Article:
Some writers, as representatives of groups whose influence is more than proportionate to their numbers, deserve attention whenever they publish noteworthy volumes. G. D. H. Cole, Chairman of the Fabian Society's Executive Committee and percennal Labor Candidate for Parliament from Oxford, is one of those significant authors. In this, the infest of his seventy old works Professor Cole directs a manifesto to his fellow Socialists, urging them to seize the lead the constructive planning for tomorrow's Europe.
Arguing that a return to pre-war capitalism would throw Europe into an unprecedented depression at once, Cole submits that the Continent can be peacefully reorganized only if it goes thoroughly Socialist. But, not content with disturbing the cast-iron conservative, the author proceeds to enrage the party-line communist as well. He admits quite candidly that Russia's political structure since 1919 has been illiberal by Western standards, and that Stalin's foreign policy up to June, 1941, was "extraordinarily and perversely blind." This strain of independent mental toughness, of a search for concrete solutions rather than purity of dogma; runs through the whole work. Cole is no meek follower of a pre-cooked theory.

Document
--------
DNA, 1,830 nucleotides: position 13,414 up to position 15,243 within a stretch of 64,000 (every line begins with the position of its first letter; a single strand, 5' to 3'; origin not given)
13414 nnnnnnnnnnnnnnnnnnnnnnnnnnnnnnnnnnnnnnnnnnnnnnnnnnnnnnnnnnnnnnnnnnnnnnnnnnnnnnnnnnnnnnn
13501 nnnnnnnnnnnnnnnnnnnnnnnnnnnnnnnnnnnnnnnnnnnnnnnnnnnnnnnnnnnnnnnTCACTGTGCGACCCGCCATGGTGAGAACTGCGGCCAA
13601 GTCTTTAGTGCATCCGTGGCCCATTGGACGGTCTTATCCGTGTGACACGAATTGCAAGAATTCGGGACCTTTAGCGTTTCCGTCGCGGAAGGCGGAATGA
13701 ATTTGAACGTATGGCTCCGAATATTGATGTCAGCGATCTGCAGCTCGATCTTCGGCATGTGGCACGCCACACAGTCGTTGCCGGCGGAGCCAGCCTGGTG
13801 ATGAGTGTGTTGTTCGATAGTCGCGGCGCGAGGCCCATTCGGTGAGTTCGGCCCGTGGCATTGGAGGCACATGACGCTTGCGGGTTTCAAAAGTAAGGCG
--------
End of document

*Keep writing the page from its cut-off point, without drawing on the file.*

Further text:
Theoretical prognosis is, in fact, refreshingly absent from this study. Cole does not assume that Socialism is inevitable; instead, he attempts to demonstrate the absolute necessity of collective economic activity. Impatient with those content to sit back and wait for what they feel is sure to come, the author urges his supports to think and act positively to bring about a Socialized Europe. The emphasis is on practicality, not on abstract prophecy.
This volume contrasts strikingly with the products of American left-wing economists and political theorists. No American Marxist has yet published a book on the post-war problem worthy of serious consideration. By contrast, Britain's ultra-liberals have flooded the bookstalls with well reasoned, incisively written studies both of the general subject and of particular problems. As an example of the former, Professor Cole's "Europe, Russia, and the Future" is typically challenging.